In the NBA, divisions mean less than they do in MLB and the NFL. What really matters in the NBA are the league’s two conferences — and even that is a topic of debate and speculation).
In the past, regular season winners of each division were awarded a one of the top two playoff seeds in their respective conference. When the league divisions were re-aligned to a three divisions per conference structure at the start of the 2004-2005 season, the seeding provision simply expanded to the winner of each division getting one of the top three seeds, regardless of overall record.
The Diminishing Importance of Divisions
Not long after the league moved to three divisions did it became obvious that the two best teams in a conference might belong to the same division and, as #1 and #4 seeds, would face off in the second round of the playoffs rather than the conference finals. To account for this, the NBA might the appropriate adjustment by awarding a top four seeding to each of a conference’s three division winners with placement between seeds 1-4 being based overall record.
For the past three seasons, though, the NBA has awarded the top eight teams in each conference a spot in the playoffs, regardless of division placement. Still, NBA divisions aren’t entirely meaningless. Winning one’s division is a secondary tie-breaker for playoff seeding (granted, that’s a far cry from the days when a division crown equaled an automatic top seed). Plus, coming out of the regular season with a division title is typically an indicator of a team’s superiority to the other four teams in that division.
So, even if divisions don’t mean as much now as they did in the past, there’s something to be said for being a division winner at the end of an 82-game season. And there’s something to be said for divisions that produce half of a conference’s playoff teams. The Western Conference’s Southwest division, home to the Dallas Mavericks, Houston Rockets, Memphis Grizzlies, New Orleans Pelicans, and San Antonio Spurs, has long been the definition of a “power division” in the NBA, regularly producing 3-4 playoff contenders season after season.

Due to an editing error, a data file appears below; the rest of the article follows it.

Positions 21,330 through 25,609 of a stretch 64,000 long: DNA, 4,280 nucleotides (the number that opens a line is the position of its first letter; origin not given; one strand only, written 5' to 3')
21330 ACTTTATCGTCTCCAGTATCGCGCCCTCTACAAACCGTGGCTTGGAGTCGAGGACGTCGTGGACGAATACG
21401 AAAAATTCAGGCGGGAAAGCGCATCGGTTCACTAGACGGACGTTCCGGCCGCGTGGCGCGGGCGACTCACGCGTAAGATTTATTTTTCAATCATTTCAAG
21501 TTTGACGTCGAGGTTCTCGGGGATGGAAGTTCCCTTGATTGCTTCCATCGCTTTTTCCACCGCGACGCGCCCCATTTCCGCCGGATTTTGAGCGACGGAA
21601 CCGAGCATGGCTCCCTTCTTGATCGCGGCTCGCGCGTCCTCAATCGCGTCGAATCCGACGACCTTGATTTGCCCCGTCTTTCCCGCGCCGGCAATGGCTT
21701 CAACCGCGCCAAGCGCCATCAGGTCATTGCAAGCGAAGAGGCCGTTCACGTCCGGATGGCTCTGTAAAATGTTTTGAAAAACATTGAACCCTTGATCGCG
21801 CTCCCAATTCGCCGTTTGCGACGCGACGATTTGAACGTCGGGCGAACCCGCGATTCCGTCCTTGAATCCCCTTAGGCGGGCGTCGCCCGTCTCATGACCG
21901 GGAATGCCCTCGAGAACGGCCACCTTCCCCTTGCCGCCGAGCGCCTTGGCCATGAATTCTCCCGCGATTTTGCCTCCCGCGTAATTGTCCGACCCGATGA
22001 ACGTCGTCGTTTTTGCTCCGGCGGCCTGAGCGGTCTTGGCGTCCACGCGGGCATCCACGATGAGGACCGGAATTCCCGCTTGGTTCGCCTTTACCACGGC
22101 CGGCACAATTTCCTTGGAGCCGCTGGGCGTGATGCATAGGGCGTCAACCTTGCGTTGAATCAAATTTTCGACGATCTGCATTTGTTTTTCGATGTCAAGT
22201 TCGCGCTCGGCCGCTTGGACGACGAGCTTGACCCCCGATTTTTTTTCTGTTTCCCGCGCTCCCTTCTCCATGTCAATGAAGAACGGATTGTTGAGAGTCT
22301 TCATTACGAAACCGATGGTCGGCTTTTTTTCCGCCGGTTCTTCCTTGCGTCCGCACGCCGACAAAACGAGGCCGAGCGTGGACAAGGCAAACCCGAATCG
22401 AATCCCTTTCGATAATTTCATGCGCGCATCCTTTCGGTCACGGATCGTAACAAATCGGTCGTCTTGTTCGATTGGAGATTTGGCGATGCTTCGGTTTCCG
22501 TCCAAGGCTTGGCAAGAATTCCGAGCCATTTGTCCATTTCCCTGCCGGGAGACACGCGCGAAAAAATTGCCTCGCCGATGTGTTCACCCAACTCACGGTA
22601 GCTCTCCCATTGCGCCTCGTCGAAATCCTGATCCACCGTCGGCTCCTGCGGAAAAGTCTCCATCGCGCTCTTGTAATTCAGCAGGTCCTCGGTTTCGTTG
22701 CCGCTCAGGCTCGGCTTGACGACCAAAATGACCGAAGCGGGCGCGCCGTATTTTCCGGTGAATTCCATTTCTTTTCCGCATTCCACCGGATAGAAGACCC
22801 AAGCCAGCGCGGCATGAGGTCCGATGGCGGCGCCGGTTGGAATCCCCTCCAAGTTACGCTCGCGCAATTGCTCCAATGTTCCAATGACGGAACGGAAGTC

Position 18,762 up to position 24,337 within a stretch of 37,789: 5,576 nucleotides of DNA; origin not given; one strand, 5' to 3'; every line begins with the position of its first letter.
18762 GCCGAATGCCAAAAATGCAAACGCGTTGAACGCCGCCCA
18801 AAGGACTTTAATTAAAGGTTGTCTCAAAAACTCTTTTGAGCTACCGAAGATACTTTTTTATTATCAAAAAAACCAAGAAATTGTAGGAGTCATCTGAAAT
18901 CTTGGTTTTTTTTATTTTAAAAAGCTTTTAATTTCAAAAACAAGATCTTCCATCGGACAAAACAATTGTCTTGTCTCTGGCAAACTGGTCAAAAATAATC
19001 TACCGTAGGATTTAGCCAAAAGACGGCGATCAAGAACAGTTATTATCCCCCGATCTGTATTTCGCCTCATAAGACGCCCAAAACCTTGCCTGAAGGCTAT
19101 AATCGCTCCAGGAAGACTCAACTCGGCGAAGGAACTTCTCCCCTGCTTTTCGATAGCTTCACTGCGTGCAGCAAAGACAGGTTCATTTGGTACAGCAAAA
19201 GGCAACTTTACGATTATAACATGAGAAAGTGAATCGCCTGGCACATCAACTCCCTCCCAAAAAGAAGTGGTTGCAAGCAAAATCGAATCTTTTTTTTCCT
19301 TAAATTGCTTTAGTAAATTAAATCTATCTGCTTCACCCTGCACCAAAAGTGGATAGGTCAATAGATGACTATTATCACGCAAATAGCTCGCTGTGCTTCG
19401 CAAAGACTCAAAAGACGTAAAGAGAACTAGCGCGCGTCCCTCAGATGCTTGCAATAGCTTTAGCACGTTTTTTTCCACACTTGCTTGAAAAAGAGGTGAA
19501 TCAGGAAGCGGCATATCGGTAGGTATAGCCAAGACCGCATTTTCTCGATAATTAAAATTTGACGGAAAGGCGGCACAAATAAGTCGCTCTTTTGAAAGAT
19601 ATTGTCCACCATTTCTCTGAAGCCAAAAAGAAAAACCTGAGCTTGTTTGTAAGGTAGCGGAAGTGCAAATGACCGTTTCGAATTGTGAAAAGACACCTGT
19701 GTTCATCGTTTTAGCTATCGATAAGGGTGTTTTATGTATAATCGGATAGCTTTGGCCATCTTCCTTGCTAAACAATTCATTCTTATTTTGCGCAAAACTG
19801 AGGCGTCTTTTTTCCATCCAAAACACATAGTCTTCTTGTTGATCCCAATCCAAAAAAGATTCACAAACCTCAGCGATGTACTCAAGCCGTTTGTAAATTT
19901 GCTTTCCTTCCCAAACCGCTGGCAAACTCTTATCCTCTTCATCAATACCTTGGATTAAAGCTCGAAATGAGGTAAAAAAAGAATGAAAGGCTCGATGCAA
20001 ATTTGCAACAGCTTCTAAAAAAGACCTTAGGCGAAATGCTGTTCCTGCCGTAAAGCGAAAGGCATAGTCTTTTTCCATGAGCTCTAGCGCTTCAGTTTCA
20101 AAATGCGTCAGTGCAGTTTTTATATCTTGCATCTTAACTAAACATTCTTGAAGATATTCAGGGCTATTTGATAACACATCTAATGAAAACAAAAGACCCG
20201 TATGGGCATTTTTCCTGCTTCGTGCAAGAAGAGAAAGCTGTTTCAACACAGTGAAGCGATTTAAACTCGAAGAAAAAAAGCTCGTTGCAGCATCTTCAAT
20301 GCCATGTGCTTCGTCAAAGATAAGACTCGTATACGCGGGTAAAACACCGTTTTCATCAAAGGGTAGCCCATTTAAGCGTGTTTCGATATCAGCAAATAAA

The NBA’s New Powerhouse
It’s been a bit under the radar, but there’s a case to be made that the Northwest division is the new “power division” this season. The Portland Trailblazers have not yet claimed the division title, but are technically the lone team from the division to clinch a playoff berth this season with 48 wins thus far. But the teams in the “basement” of the division, the Denver Nuggets and Minnesota Timberwolves, are only four games behind Portland and both teams are battling for one of the final spots in the Western Conference playoffs.
If the New Orleans Pelicans slip over between now and Wednesday, all five teams from the Northwest might find themselves in the playoffs. The last time an entire division made the playoff was 2014-2015 when all five teams in the aforementioned Southwest division accomplished that feat. (And it’s only actually happened twice since the league realigned into the current six division structure.)
Since the Northwest division’s inception in 2004, the Minnesota Timberwolves are the only team to never claim the division crown at the end of the season. In fact, the last time Minnesota even made the NBA playoffs was when they claimed the top record in the now-defunct Midwest division during the 2003-2004 season. And though they again won’t win the division this season, the Timberwolves have certainly made progress just by entering the playoff conversation for the first time in nearly a decade and a half.
A playoff draught like Minnesota’s hasn’t been nearly as long for the Nuggets, but Denver has refused to fall into obscurity all season and might just be able to claw their way to the eighth seed and make the playoffs for the first time in five years.
Down to the Final Game?
It’s not a lock, yet, but the Portland Trailblazers are likely to be the division winner come Wednesday night and the owners of the #3 seed in the West if they win out their final three games. But that’s certainly not a given – especially considering that in the final game of the regular season Portland hosts the Utah Jazz, currently riding a modest four game winning streak. That final game might just determine who wins not just the division, but the #3 seed and a likely date with the in-division foe Oklahoma City in the first round. And the runners-up? They’re likely to still get home-court advantage in the first round and take the Spurs. Playoff implications coming down to the final game of the year between division rivals is something the NFL tries its best to manufacture every season. It might just happen this year in the NBA.
Divisions don’t mean everything anymore, but when they mean something it can make the dog days of the regular season a bit more interesting than usual.